"But when we’ve discussed the figures around our digital audiences on 7Plus, they’ve sat up and registered that while it is a TV event it’s also the biggest digital event of the year. That means those digital-first clients need to be involved in some way, even if it’s not using the linear broadcast."

Delivery plan

Seven plans to deliver its coverage across 43 channels and two simulcasts, including 36 channels curated by Seven, six pre-created channels direct from Tokyo and one existing Olympic channel.

The network claims its strategy should deliver five times more streaming minutes than the 2021 Australian Open.

Seven will also be using The Games to build a richer user profile for each user by allowing them to create watchlists and view events in their preferred language. That allows Seven to better curate content and better target ads.

"We call it project Titanium, it’s about keeping audiences on the platform after The Games and engaging with not just the Paralympics but our entire suite of content," Burnette told Mi3.

"A lot of the technology we’ve built for this event is going to factor heavily into how we serve content and advertising across the platform for years to come."

Re-igniting the flame

Seven has been working feverishly to generate more sponsors after three big brands pulled out last year, which Harvey said was tied directly to Covid impacts.

While so far Seven has only found a single replacement major partner, it has managed to sell 70% of the total inventory for the  event, said Burnette.

"The last two months have seen the pipeline grow significantly as confidence in the games going ahead has become clearer," he suggested. 

But he added that Seven does have a plan B should the Games be postponed a second time.

"We have had conversations around contingency plans – as there is a large amount of advertiser budget sitting there that in some cases can make up half a brand’s comms planned spend for the year," he said.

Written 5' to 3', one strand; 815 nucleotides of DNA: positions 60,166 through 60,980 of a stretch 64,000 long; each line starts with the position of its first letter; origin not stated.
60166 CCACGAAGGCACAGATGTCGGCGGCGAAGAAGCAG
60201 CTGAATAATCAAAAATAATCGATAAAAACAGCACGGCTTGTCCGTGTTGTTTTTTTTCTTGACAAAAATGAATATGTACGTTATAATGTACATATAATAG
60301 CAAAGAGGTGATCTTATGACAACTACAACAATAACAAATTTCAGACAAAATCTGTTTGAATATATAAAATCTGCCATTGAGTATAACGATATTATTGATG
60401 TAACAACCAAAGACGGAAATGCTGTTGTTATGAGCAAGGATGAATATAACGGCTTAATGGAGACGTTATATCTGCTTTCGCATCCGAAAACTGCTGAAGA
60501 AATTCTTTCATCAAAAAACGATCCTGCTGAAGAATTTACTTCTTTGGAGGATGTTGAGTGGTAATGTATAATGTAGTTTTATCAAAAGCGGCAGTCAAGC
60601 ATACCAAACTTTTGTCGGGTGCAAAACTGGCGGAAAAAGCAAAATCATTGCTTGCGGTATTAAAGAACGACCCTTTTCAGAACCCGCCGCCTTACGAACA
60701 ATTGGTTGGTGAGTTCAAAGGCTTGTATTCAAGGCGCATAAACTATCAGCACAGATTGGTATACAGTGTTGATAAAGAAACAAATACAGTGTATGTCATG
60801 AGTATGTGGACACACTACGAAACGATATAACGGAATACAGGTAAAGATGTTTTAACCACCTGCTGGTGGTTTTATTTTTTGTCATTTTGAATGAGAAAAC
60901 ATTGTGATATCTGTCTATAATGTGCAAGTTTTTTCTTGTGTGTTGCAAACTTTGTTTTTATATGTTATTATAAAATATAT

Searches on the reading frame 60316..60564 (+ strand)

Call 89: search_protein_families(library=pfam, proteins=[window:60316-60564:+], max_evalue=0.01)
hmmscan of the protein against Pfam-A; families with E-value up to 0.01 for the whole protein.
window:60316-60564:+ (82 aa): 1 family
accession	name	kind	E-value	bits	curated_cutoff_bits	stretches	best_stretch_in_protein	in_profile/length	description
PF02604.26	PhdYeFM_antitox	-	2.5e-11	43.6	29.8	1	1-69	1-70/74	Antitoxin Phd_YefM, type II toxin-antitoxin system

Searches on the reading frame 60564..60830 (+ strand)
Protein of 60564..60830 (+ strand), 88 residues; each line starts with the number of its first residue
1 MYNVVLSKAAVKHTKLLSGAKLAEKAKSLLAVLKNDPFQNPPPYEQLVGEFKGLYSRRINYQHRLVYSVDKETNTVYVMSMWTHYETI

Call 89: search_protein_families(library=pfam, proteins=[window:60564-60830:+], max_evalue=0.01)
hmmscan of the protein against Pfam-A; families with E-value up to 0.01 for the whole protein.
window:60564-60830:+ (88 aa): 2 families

"What we’ve tried to do is replicate the benefits of the Olympics, but on a smaller scale using content we already have in the can."

That means shows like The Voice and Farmer Wants a Wife will be moved forward and the network will work out a way to provide similar reach percentages with smaller audiences.

Seven also hopes to deliver a better viewer experience by having 38% less commercial content, shorter breaks and venues free of branding.

But Burnette said that there are other opportunities for advertisers.

"This is the first time we will be able to integrate our partners into the broadcast through picture-in-picture overlays, pull-throughs and branding on our broadcast sets. There are more integration opportunities that we have in the works that we can discuss closer to the date," Burnette said.

The claims for The Games

Below is a list of the claims made by Seven in the lead up to the 2021 Tokyo Olympic Games:

  • The games will have an average daily reach of over 5.5m viewers for 17 days straight.
  • For younger demos, skate and surf will reach more 16-24 year olds than YouTube does in a month.
  • 2.8m or over 30% of the audience reached will not have been reached before by Seven.
  • By the completion of the games, Seven expects to have 8m logged-in users.
  • 60% of the signed in audience will be viewing on CTV.
  • There will be 38% less commercial content, shorter breaks and venues free of branding.
  • There will be five times more streaming minutes than this year's Australian Open.
  • Seven predicts it will be the largest digital streaming event in Australian history.